It has been fun watching the progress of Jupiter and Saturn over the recent months as they neared each other. I started photographing them November 8th. My camera memory setting opens with the same parameters each time for zoom, ISO, f-stop, shutter, etc. I put it on a tripod and got the images at about the same time on 11 dates as indicated in this image. Using Photoshop Elements, I overlaid the new images as layers on top. Saturn’s positions were aligned with a very faint straight line in the image. Jupiter was always placed in the same location for reference.
Have you been watching Jupiter and Saturn in the southwest evening skies soon after sunset? They are getting closer together. By late December they will be nearly in the same position in the sky. This composite image used 4 images I superimposed in the recent two weeks. The thin line shows how close their encounter will be. Keep watching the show.
It is rare to have five consecutive nights of clear skies for star gazing. And, even more rare when those nights coincide with a special event I hope to photograph. The gods must have looked favorably on me. It started on 11 July 2019 with this view to the south-southeast at 9:44pm CDT. Far lower left was Saturn emerging from behind the bushes. Jupiter was proud above the trees. The overexposed Moon hovered at the right. I photographed this scene at 9:44pm over the course of the next four nights. The Moon tracked down to the left. Click for a better view.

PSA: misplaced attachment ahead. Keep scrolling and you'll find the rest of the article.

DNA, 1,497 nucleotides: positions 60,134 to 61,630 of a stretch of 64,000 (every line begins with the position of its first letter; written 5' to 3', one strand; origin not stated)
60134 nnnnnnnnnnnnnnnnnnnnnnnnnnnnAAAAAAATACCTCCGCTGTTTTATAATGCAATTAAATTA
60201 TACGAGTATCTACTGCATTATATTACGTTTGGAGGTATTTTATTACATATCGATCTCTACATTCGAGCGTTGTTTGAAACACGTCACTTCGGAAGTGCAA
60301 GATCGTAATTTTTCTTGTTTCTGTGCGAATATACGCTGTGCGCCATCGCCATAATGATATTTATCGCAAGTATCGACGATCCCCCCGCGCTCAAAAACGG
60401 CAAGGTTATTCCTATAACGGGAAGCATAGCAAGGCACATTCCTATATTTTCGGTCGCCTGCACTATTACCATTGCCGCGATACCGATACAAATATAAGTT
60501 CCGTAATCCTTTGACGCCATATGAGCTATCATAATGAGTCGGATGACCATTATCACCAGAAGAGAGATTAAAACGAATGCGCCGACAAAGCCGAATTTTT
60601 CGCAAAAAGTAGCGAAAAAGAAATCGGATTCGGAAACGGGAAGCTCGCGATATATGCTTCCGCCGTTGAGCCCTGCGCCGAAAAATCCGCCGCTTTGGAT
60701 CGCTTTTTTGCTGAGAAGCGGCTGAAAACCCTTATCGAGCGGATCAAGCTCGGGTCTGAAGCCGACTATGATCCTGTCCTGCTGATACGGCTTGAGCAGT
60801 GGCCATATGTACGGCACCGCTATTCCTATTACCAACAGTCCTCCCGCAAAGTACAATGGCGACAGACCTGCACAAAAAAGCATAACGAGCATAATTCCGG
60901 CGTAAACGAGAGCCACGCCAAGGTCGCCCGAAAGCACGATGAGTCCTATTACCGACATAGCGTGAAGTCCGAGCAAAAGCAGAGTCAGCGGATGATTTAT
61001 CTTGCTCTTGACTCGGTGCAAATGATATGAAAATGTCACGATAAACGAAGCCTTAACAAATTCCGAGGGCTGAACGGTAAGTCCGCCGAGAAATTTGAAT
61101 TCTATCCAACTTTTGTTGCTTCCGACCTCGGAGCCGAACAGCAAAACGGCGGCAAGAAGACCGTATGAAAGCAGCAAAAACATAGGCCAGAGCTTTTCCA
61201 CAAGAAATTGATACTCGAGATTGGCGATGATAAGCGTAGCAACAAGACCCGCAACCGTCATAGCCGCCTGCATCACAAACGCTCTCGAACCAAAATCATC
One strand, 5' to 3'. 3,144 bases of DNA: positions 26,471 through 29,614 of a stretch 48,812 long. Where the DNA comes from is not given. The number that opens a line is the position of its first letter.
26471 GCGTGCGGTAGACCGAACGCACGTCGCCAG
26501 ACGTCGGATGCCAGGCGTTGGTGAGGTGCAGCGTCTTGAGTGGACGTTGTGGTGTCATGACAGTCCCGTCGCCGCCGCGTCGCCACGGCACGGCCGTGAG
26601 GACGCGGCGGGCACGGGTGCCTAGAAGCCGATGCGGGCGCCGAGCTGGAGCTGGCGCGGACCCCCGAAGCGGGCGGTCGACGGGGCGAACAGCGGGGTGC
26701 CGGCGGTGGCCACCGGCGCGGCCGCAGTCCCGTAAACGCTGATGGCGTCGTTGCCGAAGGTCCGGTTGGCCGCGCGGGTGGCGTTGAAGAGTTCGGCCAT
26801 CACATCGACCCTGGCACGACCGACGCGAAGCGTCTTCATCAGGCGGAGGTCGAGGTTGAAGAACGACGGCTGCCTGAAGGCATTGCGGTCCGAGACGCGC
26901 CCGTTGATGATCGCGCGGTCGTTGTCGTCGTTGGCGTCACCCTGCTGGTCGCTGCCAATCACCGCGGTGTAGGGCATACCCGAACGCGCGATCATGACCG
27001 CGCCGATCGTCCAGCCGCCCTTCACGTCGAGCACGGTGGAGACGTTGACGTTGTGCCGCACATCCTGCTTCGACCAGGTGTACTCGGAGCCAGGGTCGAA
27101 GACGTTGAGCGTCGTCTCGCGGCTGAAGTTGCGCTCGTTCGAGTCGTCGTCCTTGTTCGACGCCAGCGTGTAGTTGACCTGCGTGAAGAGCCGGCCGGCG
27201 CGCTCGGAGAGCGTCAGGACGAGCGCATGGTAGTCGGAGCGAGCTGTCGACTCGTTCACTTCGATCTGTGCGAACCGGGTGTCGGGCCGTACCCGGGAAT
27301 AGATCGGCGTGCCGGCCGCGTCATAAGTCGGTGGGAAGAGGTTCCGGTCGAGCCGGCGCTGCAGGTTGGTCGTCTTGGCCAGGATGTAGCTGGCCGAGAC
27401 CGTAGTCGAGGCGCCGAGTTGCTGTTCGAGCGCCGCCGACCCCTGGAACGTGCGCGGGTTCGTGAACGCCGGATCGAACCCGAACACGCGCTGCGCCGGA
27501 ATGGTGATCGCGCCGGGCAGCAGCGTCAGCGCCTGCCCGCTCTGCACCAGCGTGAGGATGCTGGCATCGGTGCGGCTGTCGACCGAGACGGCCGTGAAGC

I like to watch movements of the planets which bring them into close encounters, or conjunctions. Some conjunctions are at a time and position in the sky so images taken over a few days can show their movements. Such was the case June 2019. A big challenge to getting well-timed images is cloud cover. We have had too much of it.
This image is a composite of three evenings of images looking west-northwest at 9:30pm. The camera was on a tripod at the same spot framing two light poles. I cut and pasted the locations of Mercury and Mars from the images taken on June 7 and June 20 onto this image taken on June 11. The dates for each are labeled. Click here or on the image to embiggen in a separate tab.
Note that Mercury, in yellow highlight, moved toward the upper left between June 7 and 11. It moved farther to the upper left by June 20. Mars, in white, moved down to the right between June 7 and 11. It continued down to the right by June 20. I hoped to image the two planets on June 17 or 18 when they appeared very close together, the width of a full moon. But clouds happened.
Update: We did have cloudy skies on the 7th but the 8th dawned clear. I got the camera ready and grabbed the shot. Here are the four days superimposed. The latest position of Mars on the 8th is to the lower left of Jupiter. You might need to click to embiggen if using a small device for viewing.
It was bitter cold outside each of the past three mornings. But, the skies were clear. Jupiter and Mars were visible through the living room windows. I set the camera on the tripod and captured three images here superimposed. Mars approached Jupiter from the upper right. In the closest position, Mars was less than the width of a full moon from Jupiter. The next two mornings will be cloudy here. Mars will be seen to the lower left. If it is clear where you live, look southeast an hour before sunrise.